COVID-19 Update

Rutgers University has moved teaching online for the remainder of the semester. For all those enrolled in classes, all instructors should have provided you with information on how to best contact them during this period. If you have more general departmental inquiries, please contact one of us using the email addresses below. Take care, all.

Department Chair: Julie Phillips, Email:
Graduate Director: Steven Brechin, Email:
Undergraduate Director: Sharon Bzostek, Email:
Senior Department Administrator: Lisa Iorillo, Email:
Graduate Program Coordinator: Marie Ferguson, Email:
Undergraduate Administrative Assistant: Carissa Nadonley, Email:

General FAQ

What can I do with a sociology major?

A: The American Sociology Association has a wonderful publication that describes the various careers available to Liberal Arts students with a Sociology major.  Follow this link to look at the ASA's career brochure.

What's the difference between Sociology and Social Work?

A: Sociology is concerned with the study of human behavior.  It is oriented towards the development of abstract, theoretical, statements about such behavior. Social Work is concerned with aiding individuals in confronting specific problems that they face in their daily lives. Sociology is therefore conceptual while Social Work is practical.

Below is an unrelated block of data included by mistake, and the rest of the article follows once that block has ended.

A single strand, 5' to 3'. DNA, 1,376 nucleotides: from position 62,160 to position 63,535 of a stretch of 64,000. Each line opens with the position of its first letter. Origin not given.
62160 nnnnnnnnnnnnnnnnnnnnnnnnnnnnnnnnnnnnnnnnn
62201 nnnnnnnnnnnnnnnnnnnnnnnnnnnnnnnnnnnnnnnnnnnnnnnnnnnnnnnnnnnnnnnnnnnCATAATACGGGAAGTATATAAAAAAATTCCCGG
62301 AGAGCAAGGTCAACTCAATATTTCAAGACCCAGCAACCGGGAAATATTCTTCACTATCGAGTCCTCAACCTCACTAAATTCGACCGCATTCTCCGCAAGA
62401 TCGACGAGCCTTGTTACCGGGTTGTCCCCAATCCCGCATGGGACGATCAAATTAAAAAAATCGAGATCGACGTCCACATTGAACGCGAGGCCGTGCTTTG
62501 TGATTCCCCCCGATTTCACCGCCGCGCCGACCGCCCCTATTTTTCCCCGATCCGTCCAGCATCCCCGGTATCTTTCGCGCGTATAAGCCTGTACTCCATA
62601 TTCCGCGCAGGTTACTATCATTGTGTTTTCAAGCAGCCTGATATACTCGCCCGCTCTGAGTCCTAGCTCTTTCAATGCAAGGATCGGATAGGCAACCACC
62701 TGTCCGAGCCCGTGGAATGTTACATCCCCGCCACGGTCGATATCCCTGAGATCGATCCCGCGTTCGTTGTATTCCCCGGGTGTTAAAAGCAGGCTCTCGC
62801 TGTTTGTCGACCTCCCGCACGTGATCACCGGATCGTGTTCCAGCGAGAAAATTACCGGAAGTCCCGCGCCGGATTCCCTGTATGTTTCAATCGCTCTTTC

What's the difference between theory courses? 

A: There are two theory courses (Developmental: 313 and Contemporary: 314). Developmental theory, also known as Classical Theory, primarily covers European scholars who wrote during the 19th and early 20th centuries. Their work can be characterized as Macro (concerned with large-scale social transformations), Historical and Comparative in their orientation.  Contemporary theory, not uncommonly, focuses upon U.S. scholars writing after WWII. Their work is more Micro and less historical than those classified as classical theorists. In addition, Developmental theory covers a small number (between 4-6) of individuals while Contemporary theory is more likely to be orientated towards schools of thought with individuals as examples of those schools.